[ocr errors]
[ocr errors]

Still was the call for quiescent confidence the louder. That necessarily created suspicion; for it was left to them to draw the inference, that the measure, which Mr. Pitt (according to their doctrine when out of place) might have carried wheu in power, they were either unable or unwilling to carry when in power themselves. The Catholics became then more generally disposed than ever, to act up to the kind and sincere advice they had formerly received from Lord Grenville, to petition session after session, till their prayer should be granted. As government had frequent communications with de tached persons and parties of Catholics, so did those Catholics hold frequent conferences with one another, in which they compared and coolly commented upon the nature and effects of their separate communications. The general result was little short of unanimity to bring their claims before that Parlia ment, of which their friends then in power were supposed to command the confidence. The widest range of prospective politics offered not a more favourable opportunity of bringing them under the consideration of the legislature.


At a general meeting of the Catholics, on the meetings. 7th of January, 1807, at the Cock Tavern, Henry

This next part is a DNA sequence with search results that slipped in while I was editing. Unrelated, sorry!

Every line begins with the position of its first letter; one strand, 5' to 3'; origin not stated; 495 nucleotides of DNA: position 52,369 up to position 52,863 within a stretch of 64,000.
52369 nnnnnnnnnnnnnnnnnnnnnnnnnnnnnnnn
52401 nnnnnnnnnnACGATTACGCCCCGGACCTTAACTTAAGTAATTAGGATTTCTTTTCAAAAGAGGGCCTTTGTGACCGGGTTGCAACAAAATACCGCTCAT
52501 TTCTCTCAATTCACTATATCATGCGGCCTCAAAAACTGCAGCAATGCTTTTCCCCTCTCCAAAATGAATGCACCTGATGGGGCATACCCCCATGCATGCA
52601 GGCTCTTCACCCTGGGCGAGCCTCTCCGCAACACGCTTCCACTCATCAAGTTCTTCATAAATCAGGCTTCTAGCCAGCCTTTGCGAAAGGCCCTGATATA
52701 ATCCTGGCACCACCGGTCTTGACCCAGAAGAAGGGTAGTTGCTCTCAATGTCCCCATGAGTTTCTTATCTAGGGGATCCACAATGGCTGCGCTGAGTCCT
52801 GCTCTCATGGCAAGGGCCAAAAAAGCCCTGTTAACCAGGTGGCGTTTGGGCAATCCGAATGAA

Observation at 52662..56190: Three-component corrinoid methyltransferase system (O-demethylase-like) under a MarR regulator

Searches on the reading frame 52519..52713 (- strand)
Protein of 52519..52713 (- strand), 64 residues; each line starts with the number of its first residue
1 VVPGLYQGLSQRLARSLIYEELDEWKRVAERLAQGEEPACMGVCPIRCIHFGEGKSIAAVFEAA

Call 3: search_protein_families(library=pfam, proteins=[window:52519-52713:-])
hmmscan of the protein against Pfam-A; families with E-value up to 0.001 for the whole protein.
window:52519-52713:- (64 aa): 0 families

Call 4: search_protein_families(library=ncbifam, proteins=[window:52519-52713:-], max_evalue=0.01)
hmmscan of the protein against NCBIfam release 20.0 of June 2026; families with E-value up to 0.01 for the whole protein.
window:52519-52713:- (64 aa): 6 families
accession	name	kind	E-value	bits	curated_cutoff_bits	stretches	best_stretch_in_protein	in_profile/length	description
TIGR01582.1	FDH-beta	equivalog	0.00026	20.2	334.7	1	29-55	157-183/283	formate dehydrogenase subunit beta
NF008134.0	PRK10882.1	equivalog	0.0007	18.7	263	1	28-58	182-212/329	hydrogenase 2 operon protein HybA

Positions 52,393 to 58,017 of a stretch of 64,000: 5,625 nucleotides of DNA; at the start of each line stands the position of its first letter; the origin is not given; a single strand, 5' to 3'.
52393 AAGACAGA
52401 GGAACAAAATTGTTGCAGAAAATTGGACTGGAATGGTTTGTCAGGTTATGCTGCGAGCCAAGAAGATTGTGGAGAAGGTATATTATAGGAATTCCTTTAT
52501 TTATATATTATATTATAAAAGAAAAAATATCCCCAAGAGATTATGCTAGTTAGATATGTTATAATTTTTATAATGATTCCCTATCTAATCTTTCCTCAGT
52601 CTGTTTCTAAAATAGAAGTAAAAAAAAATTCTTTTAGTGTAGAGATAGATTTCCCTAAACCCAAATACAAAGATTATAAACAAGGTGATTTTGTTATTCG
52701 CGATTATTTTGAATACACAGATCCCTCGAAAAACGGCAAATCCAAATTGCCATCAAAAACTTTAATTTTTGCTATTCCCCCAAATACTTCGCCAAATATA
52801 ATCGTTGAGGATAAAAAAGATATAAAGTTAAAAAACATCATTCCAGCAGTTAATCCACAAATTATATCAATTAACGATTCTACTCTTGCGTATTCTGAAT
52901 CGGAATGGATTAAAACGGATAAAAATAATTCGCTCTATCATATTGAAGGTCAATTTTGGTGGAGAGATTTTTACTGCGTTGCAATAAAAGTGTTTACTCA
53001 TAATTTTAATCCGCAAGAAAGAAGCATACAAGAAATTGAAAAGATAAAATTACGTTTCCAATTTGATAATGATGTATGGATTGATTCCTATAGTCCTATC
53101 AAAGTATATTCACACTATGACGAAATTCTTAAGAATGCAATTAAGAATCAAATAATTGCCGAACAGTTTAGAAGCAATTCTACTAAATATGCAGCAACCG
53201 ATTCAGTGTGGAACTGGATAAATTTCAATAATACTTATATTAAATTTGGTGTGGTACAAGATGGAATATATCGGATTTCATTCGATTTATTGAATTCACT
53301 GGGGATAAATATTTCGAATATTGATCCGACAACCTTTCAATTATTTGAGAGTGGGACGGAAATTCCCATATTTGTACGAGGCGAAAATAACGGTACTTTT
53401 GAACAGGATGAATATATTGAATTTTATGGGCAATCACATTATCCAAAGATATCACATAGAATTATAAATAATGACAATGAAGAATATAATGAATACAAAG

street, Lord French having been called to the chair, it was Resolved, That the undersigned be summoned by the Secretary to attend a meeting of Roman Catholic gentlemen, to be holdden at the Star and Garter, on Monday the 12th inst. The intended list alluded to in the resolution could not be produced at that meeting, from the irregularity


of individuals not answering the notices sent 1907. to them. Nor could the list of persons chosen by ballot to assist the gentlemen elected by the householders of their respective parishes, in 1806, be obtained by the secretary in time. Thus the secretary was unable to fulfil the intentions of the meeting. Other gentlemen, who had been present at former meetings issued summonses, and the secretary was directed to write to the Catholic peers, to request their attendance, and to make it known as much as possible, that the attendance of as many country gentlemen as possible was desired, in order that every means should be exerted. to reconcile all parties, and prevent further divisions of the body. The gentlemen, who were chosen by the different parishes on this occasion, waived the idea of delegation, which evinced on their parts a wish to meet their fellow-subjects in the manner best calculated to insure union and harmony; and to embody on this occasion the rank, talent, respectability and popularity of the Catholic body. These were the sentiments expressed at the meeting, and which regulated the contents of the letter addressed by the Secretary to the Earl of Fingall, Viscounts Gormanstown and Southwell, and Sir Edward Bellew, Bart. which were dispatched to them on Saturday, the 10th inst. On Monday, the 12th, answers to those letters were received, lamenting, that previous pre-engagements prevented their attendance on that day. These letters contained a full returnof the compliment, and the strongest impressions

[ocr errors]
« PreviousContinue »